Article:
Archives: 07/2009

What Keeps Poor Kids Out of College?

In his Washington Post column today, Jay Mathews suggests that poverty isn’t what keeps poor, especially urban kids out of college. The problem according to Mathews, is that too few schools prepare these kids to enter and succeed in college in the first place. True, so far as it goes. But, no doubt due to his long-standing aversion to writing about policy rather than individuals, Jay neglects to mention the policy solution to the problem he has correctly identified.

There’s ample econometric evidence showing that private schools boost high school graduation rates, college acceptance rates, and college graduation rates, especially for urban minorities, over the levels seen in public schools (and after appropriate controls for student and family background). Policies that give these studens easier access to private schools should thus improve their college prospects significantly.

And you know what, there’s even a way for Jay to write this up as a human interest story: just interview kids from the DC voucher program who credit it with helping them get into college. And perhaps ask them what they think of the fact that Congress, ed. sec. Duncan, and president Obama have decided to kill the program that gave them a boost up the ladder to higher education.

Jay?

Message to the International Community: There’s Separation of Powers in Honduras

Roberto Michelleti, the interim president of Honduras, has an op-ed in today’s Wall Street Journal that should be read by members of the international community that continue to push for the immediate restoration of Manuel Zelaya to the presidency.

Michelletti states that

“The Honduran people must have confidence that their Congress is a co-equal branch of government. They must be assured that the rule of law in Honduras applies to everyone, even their president, and that their Supreme Court’s orders will not be dismissed and swept aside by other nations as inconvenient obstacles.”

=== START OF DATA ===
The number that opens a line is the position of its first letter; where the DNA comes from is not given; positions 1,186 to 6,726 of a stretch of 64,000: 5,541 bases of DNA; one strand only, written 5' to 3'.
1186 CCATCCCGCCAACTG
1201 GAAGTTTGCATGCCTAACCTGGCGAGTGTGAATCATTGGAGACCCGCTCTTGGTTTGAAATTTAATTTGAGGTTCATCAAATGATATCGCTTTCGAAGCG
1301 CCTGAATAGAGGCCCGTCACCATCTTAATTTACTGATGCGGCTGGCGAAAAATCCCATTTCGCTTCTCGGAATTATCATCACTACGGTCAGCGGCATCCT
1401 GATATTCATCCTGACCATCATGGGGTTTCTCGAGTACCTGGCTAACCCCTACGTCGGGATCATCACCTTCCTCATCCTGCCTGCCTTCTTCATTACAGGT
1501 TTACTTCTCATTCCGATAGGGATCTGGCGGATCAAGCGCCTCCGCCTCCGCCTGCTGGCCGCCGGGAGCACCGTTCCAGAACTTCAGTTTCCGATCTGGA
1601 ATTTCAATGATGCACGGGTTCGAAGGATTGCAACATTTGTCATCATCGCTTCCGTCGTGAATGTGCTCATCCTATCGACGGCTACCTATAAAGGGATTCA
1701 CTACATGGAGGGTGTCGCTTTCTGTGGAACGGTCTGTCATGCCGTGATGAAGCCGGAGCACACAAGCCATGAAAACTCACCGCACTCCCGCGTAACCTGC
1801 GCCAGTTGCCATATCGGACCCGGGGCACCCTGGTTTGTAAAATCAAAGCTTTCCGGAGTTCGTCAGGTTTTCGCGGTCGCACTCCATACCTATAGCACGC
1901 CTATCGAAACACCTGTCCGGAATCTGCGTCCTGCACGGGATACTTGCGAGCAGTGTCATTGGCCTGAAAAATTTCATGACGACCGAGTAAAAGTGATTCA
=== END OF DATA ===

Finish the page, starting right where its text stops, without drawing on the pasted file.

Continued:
The message is clear: there’s separation of powers in Honduras, and the country’s authorities cannot simply ignore the rulings of both Congress and the Supreme Court in order to reach an agreement. The international community, which is supposedly acting on behalf of democracy, should know that.

Nader Supports Health Savings Accounts?

In a recent article Ralph Nader attacks several critics of Obama’s health care reform proposal, including Cato:

Now enters the well-insured libertarian Cato Institute with full-page ads in the Washington Post and The New York Times charging Obama with pursuing government-run health care. A picture of Uncle Sam pointing under the headline “Your New Doctor.” Nonsense. The well-insured people at Cato should know better than to declare that this “government takeover” would “reduce health care quality.”

I agree that Cato employees are “well-insured” – a description so appropriate that Nader used it twice in a single paragraph. At Cato we have Health Savings Accounts, which are probably the closest thing to free market health insurance allowed by law.

It’s nice to see Nader, a proponent of socialized medicine, praise HSAs. But it’s unfortunate that his preferred options for health care would abolish HSAs entirely.

Washington Post Misrepresents Individual Mandates

Here’s a poor, unsuccessful letter to the editor I sent to The Washington Post:

Like Car Insurance, Health Coverage May Be Mandated” [July 22, page A1] paints a misleading picture of proposals to require Americans to purchase health insurance – i.e., an “individual mandate.”

First, the article lacks balance.  It cites three politicians who support an individual mandate but none who oppose it, a group that includes a majority of Republicans.  The article claims an individual mandate “has its roots in the conservative philosophy of self-reliance,” even though most conservatives, including the movement’s flagship magazine National Review, oppose the idea.  The closest the article comes to offering an opposing perspective is one conservative who has supported an individual mandate in the past and may yet again, just not yet.